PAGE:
"Hey Abby," I pause and she turns to face me. "You remember that day we went to the sandbox? Remember, kindergarten let out for the day and our moms took us to the park?" She laughs sweetly.

"Oh yes, they kept saying we were too old to be playing in the sandbox but we didn't listen. Good times, good times."

"Yeah and then—"

"It started raining; that's right! Omigosh, I remember that." She laughs again. "You immediately jumped out of the sandbox and I tried to get you to stay."

"Yeah and you started smearing wet sand on your face like a three-year-old."

"Well, you kept wiping it off like a thirty-year-old." She nudges me playfully.

"Uh, you're welcome." She shakes her head thoughtfully.

"What made you think of that, anyway?" I shrug, not really wanting to give details.

"I found an old picture earlier—made me think of it."

"Your mom took pictures of us in the sandbox?" she asks excitedly.

"Yeah," I hold the last syllable, downplaying the importance.

"Lemme see! Where is it?" She jumps out of her seat, staring expectantly. I hesitate but reluctantly stand up next to her.

"It's in the drawer in my bedside table." Instantly, she turns and runs up the staircase to my room. And then I realize what I've given her access to. I race up behind her, trying to beat her to it.

"Wait, Abby, don't—" She's already in my room when I get there. She hasn't opened the drawer yet and I jump in front of it.

"Which drawer is it?" she asks, looking at the table on the opposite side of my bed. She moves toward it.

"Just don't—I'll get it, okay?" She gives me a curious look; then puts up her hands in defense.

"Fine, whatever; it's your room." I smile weakly.

"Thanks, just, uh, go back downstairs and I'll be down in a minute." She appears to give up and walks toward the door. She stops when she reaches the handle and faces me again.

"Jay, what are you hiding? What don't you want me to see?" I feel like an open book. When did she begin reading me so easily?

"Nothing, it's just, you know, personal stuff—embarrassing stuff. Don't best friends deserve some privacy?" I give her a nervous smile. It's an almost truth, at least. She puts her hands on her hips.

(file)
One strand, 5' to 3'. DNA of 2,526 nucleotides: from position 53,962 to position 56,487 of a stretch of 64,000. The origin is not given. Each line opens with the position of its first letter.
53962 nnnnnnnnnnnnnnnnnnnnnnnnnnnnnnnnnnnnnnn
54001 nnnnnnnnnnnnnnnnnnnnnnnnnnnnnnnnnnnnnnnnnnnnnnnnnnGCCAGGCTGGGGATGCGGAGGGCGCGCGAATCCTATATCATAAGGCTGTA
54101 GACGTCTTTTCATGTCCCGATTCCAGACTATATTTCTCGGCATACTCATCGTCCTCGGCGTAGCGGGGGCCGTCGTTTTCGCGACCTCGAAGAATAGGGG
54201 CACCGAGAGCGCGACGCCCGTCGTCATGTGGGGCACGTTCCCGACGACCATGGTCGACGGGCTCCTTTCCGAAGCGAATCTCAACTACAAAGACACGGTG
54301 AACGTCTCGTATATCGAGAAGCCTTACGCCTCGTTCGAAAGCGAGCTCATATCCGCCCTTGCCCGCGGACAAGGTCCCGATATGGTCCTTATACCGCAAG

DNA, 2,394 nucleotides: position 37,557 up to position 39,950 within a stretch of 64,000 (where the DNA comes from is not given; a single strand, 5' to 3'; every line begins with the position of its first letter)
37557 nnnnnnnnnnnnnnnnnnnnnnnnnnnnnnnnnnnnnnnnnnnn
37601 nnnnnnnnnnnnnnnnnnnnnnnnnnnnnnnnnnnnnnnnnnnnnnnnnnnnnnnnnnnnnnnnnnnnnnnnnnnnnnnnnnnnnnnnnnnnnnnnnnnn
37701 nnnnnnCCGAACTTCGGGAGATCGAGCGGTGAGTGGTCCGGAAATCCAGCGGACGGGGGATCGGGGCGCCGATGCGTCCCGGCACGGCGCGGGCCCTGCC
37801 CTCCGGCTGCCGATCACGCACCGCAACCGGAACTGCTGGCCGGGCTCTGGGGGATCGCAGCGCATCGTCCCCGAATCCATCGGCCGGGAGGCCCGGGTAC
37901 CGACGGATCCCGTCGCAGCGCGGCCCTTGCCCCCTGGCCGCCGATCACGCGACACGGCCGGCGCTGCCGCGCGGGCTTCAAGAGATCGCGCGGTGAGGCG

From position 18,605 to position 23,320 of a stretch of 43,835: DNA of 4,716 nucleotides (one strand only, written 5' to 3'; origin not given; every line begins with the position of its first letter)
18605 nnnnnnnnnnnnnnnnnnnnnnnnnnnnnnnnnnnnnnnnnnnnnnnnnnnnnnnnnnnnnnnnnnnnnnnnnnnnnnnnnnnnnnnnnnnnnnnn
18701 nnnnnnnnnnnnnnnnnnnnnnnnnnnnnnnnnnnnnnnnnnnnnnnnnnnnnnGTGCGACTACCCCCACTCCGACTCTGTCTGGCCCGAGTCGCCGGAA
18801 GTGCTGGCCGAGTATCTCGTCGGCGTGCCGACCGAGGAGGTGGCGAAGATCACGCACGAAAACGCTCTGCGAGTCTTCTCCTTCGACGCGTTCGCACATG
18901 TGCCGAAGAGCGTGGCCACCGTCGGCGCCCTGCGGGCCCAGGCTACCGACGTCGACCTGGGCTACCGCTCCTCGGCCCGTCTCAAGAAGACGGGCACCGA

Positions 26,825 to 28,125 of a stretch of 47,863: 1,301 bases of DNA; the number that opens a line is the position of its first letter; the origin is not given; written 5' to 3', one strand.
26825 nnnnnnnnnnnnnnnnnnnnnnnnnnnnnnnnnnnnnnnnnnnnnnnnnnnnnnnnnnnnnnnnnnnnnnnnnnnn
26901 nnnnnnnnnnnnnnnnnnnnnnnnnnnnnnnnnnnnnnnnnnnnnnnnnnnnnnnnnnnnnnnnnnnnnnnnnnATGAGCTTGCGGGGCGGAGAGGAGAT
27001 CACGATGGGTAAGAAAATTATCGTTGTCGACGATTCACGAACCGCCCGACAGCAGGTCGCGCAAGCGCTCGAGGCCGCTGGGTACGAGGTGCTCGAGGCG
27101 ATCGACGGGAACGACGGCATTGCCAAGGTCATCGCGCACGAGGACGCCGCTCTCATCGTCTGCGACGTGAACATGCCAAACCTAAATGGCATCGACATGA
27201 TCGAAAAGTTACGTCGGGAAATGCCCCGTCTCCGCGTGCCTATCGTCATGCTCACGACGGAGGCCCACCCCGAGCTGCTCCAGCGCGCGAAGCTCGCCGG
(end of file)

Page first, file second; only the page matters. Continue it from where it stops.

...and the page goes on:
"It's not your clothes drawer, Jay. I mean, what could you possibly be keeping in a bedside table?" She laughs thoughtfully, "Like, like a diary? I wouldn't read it."

"It's not a diary."

"But it's something."


"So, what is it?"


"You just said it was something." I sigh stubbornly. She steps away from the door, closer to me. She has one brow raised and she's made it clear, she won't be leaving until she gets something out of me.

"What. Is. It."

"Look, I'll tell you but I don't want everyone to know about this, Abby." She scoffs.

"It's not like I plan on telling the entire school."

"Not even Krista."

"Not even Krista," she repeats. Suddenly, her eyes get wide and she thinks she knows something.

"Jay, do you have a crush on Krista?" I almost laugh.

"Krista? Are you serious?" I let go of the table I'd been gripping behind my back. She puts her hand up, as she contemplates this.

"No, no, Jay, it makes sense. I can't believe I didn't see it before."

"See what? There's nothing to see. I've never liked Krista."

"Not true. You were best friends before I moved here. Obviously those feelings grew over time and you've been secretly crushing on her. Of course, you didn't do anything about it because she was the enemy and you didn't want to hurt me."

"C'mon Abby!" I walk to where she stands at the foot of my bed. "That's ridiculous!"

"Not it's not, Jay! We're all friends again; you could totally go for it! I heard she broke up with Logan last week." She bounces her eyebrows. I put my hands on her shoulders and give her a good shake.

"Would you snap out of it? I don't have a crush on Krista Cook!" I let her go. "She has nothing to do with … what's in my drawer." She smiles, tongue in cheek and in a flash she's at my bedside table rummaging through it. I sigh and whip around, not trying to stop her.

"Where is it?" she asks, pulling the drawer all the out and dumping its contents on the bed.

"Yeah, no big deal. I just made my bed today but feel free …" I say with a shrug.

"Hold on a sec," she says lifting up a small, folded piece of paper. I gulp; she found it. Her name is on the front—of course, she would find it. "What's this?" she asks, knitting her brows together.

"Nothing, it's just …" I grope around for a liable excuse, "a letter I wrote up for your next birthday." I snatch it from her hands, almost ripping it in the process. "Don't read it now! It's supposed to be a surprise." I unfold the paper and prepare to satisfy her curiosity with a snippet. I flash it in her direction for good measure and clear my throat. She rolls her eyes, arms crossed, not buying it ... yet.

"Dear Abby," I skim over the next few lines but don't read them aloud. "Happy Birthday?" Her shoulders drop.

"Jay ..."

"Look, I wrote this letter for you but you can't read it just yet. I'll give it to you ... when the time is right." She smiles and walks over to take my hand in hers.

"Jay, you're the best, y'know that?"

"Eh, I've heard it once or twice."

"Uh-huh. Anyone ever tell you that you're the best boyfriend?"

"Ah, now that's a new one."

"I think you'll get used to it." I put the refolded letter in my back pocket with my free hand. She kisses my cheek; together we walk out of my room and down the stairs.

"So, you're gonna help me clean up that room later ... right?"